Although traditional solutions automate and simplify process management, they are incredibly inflexible: depending on the problem, one or several products is required to manage a process from end to end. This way of assembling “stacked” software is problematic: it requires technical integration and does not promote “intelligent” collaboration on a human scale. These expensive methods are also synonymous with underutilizing products and limited operating lives, which generally results in users experiencing difficulty adapting to new environments, a loss of time and the need for training sessions, which are all costly as well. These traditional environments, which have been reinforced over the past several years due to the use of “patches” to ensure the consistency of integrations, make processing reliable and facilitate the work of operational actors, are far from being a cure-all, especially as they are also overly “predictable” and therefore are more easily exploited by scammers.

In reality, traditional solutions simply no longer meet today’s challenges, as the “data” component has become too central. No common treatment of high impact and regular impact cases in traditional analysis environments is available. Yet Insurance Companies are in need of common treatment for both.

Today more than ever they need reactive depth and agility achieved by using systems in which automation allows large volumes of data to be managed, while facilitating the cross-checking of internal and external sources in order to perform relevant analyses with a granularity of information that is tailored to their needs. Analytics application has to be adapted to all requests dynamically which cannot be achieved in a stacked architecture. Ours is suited for all requests at once. This kind of raw format allows to fast answer predictive and prescriptive questions.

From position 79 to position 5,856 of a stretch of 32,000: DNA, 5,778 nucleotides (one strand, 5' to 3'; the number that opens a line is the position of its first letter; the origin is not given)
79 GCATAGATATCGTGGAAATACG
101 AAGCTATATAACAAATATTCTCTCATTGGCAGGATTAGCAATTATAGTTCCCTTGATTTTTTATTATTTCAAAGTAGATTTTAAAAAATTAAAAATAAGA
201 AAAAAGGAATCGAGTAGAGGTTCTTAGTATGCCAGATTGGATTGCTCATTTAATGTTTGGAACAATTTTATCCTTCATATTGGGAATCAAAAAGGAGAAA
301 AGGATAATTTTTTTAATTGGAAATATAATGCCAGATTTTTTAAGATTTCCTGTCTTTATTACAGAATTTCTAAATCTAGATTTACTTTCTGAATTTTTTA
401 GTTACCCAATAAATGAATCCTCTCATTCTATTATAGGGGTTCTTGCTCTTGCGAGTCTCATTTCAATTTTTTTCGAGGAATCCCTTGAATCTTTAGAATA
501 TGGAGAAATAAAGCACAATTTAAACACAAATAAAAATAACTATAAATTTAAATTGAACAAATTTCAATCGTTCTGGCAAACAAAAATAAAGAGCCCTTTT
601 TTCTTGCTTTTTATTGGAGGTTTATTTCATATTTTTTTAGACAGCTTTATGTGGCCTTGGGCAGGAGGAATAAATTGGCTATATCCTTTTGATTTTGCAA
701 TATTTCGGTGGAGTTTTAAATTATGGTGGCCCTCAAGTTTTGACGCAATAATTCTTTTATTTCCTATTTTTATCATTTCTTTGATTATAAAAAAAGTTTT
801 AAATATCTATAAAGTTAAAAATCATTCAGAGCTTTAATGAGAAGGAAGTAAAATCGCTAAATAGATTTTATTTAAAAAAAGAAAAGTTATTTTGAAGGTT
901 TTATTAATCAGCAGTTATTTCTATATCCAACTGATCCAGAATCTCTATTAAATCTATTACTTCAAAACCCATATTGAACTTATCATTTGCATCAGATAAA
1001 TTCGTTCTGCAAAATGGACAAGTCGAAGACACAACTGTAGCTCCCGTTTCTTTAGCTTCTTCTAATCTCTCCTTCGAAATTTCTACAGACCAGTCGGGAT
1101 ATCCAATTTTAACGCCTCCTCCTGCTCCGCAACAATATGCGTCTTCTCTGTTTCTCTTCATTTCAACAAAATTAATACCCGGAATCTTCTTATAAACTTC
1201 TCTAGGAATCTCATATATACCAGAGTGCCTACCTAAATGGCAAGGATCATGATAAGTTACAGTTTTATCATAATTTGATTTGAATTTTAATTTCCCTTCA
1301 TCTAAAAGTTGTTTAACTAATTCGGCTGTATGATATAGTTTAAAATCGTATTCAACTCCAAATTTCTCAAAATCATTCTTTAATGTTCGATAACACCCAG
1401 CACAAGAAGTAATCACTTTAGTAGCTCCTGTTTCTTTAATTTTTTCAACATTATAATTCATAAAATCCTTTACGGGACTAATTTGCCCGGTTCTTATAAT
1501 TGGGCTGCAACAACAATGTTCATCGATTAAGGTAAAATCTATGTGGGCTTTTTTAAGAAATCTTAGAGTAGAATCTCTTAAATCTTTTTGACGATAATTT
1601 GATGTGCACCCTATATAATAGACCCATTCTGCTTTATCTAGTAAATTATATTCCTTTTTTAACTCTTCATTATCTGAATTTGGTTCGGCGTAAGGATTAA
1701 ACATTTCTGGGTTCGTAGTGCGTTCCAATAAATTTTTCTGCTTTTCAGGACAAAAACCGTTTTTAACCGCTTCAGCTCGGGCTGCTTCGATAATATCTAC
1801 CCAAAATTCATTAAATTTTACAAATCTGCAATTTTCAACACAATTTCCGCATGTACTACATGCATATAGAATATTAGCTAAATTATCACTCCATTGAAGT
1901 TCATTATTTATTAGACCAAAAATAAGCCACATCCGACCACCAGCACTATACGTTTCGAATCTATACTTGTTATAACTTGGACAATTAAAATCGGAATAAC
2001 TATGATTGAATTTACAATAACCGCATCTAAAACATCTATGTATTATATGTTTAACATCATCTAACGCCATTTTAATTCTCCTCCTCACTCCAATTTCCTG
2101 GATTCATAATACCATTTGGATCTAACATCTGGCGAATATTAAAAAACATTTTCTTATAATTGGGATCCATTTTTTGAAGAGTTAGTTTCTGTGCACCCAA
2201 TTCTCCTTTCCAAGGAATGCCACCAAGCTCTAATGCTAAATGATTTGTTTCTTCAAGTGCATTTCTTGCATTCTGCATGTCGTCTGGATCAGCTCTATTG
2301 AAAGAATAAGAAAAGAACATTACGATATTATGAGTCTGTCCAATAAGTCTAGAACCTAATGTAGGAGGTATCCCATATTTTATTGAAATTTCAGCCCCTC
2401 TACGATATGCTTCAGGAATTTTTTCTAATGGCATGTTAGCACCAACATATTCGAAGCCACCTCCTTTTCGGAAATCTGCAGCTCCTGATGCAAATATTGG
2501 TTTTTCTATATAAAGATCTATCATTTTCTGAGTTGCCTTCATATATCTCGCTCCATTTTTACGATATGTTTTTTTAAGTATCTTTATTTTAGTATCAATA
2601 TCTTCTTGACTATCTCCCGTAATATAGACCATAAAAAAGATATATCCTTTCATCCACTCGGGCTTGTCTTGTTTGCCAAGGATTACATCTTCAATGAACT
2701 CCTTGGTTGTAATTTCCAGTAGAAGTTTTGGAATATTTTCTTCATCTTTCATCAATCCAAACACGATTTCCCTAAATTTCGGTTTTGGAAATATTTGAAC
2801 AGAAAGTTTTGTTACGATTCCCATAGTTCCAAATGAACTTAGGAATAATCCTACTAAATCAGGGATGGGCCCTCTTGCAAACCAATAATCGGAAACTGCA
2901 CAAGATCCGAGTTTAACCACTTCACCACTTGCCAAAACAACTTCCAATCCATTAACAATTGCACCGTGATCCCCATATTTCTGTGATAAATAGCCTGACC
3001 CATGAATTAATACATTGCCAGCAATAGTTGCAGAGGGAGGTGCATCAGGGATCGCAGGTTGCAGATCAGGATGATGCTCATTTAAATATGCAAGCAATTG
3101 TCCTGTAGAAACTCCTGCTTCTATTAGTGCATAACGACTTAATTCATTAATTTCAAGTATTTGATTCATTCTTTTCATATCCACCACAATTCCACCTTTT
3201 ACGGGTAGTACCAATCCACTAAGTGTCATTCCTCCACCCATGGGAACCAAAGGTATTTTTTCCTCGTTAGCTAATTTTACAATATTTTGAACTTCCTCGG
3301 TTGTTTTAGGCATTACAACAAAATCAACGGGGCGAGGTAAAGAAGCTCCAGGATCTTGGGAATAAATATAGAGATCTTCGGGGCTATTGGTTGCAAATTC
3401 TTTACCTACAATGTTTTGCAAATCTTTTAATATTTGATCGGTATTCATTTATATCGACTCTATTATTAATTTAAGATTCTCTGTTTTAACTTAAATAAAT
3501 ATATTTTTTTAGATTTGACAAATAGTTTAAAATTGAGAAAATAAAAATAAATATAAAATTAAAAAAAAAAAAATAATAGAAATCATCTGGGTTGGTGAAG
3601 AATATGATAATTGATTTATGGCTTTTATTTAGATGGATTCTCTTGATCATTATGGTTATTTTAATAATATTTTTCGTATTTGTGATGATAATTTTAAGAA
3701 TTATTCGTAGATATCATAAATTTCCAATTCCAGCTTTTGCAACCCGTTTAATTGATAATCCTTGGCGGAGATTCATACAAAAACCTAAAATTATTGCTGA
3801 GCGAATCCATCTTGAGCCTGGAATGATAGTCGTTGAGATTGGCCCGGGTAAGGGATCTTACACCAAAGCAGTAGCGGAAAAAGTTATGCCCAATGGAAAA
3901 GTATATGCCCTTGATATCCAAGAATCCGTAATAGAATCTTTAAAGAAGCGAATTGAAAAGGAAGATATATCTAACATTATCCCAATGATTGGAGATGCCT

What about the promise of more “intelligent” automated processing?

This is precisely the challenge that Advanced Analytics seeks to overcome, more specifically what we dedicate ourselves to at Panoratio. Derived from the original promise of Big Data created by McKinsey just five years ago, Advanced Analytics adds both a predictive and prescriptive dimension. It allows insurance providers and mutual health organizations to truly benefit from automation with a low to non-existent margin of error. Advanced Analytics allows environments to be implemented that are able to process massive volumes of data, with automated processes for simple cases and semi-automated processes for cases requiring expertise or human arbitration. As they are able to go much further in their analysis, they allow the strategic and dynamic dimensions of data to be understood in order to address the main challenges of insurance providers and encourage the implementation of operational control systems which are optimized for the context of claims case management. In addition, it offers a work environment that is conducive to collaboration in which operational actors are able to share detailed views on identified cases. These views have been specially designed to be especially simple and easily understood by those in a particular business.

Is the solution based on operational arbitration or intelligent automation?

Neither completely computerized nor completely manual, the solution lies in striking a balance between man and machine. To help insurance providers achieve this balance and find their desired flexibility and level of information, assistance from expert consulting groups is essential. Backed by their vast experience and expertise, consultants are able to make sense of their need for quick adaptability and address their most complex and hard-hitting problems.

It is an holistic approach that not only allows insurance companies to expand their business processes and keep pace with the information society, but also allows them to adopt a proactive approach by testing out various scenarios to better understand the changing population behaviour.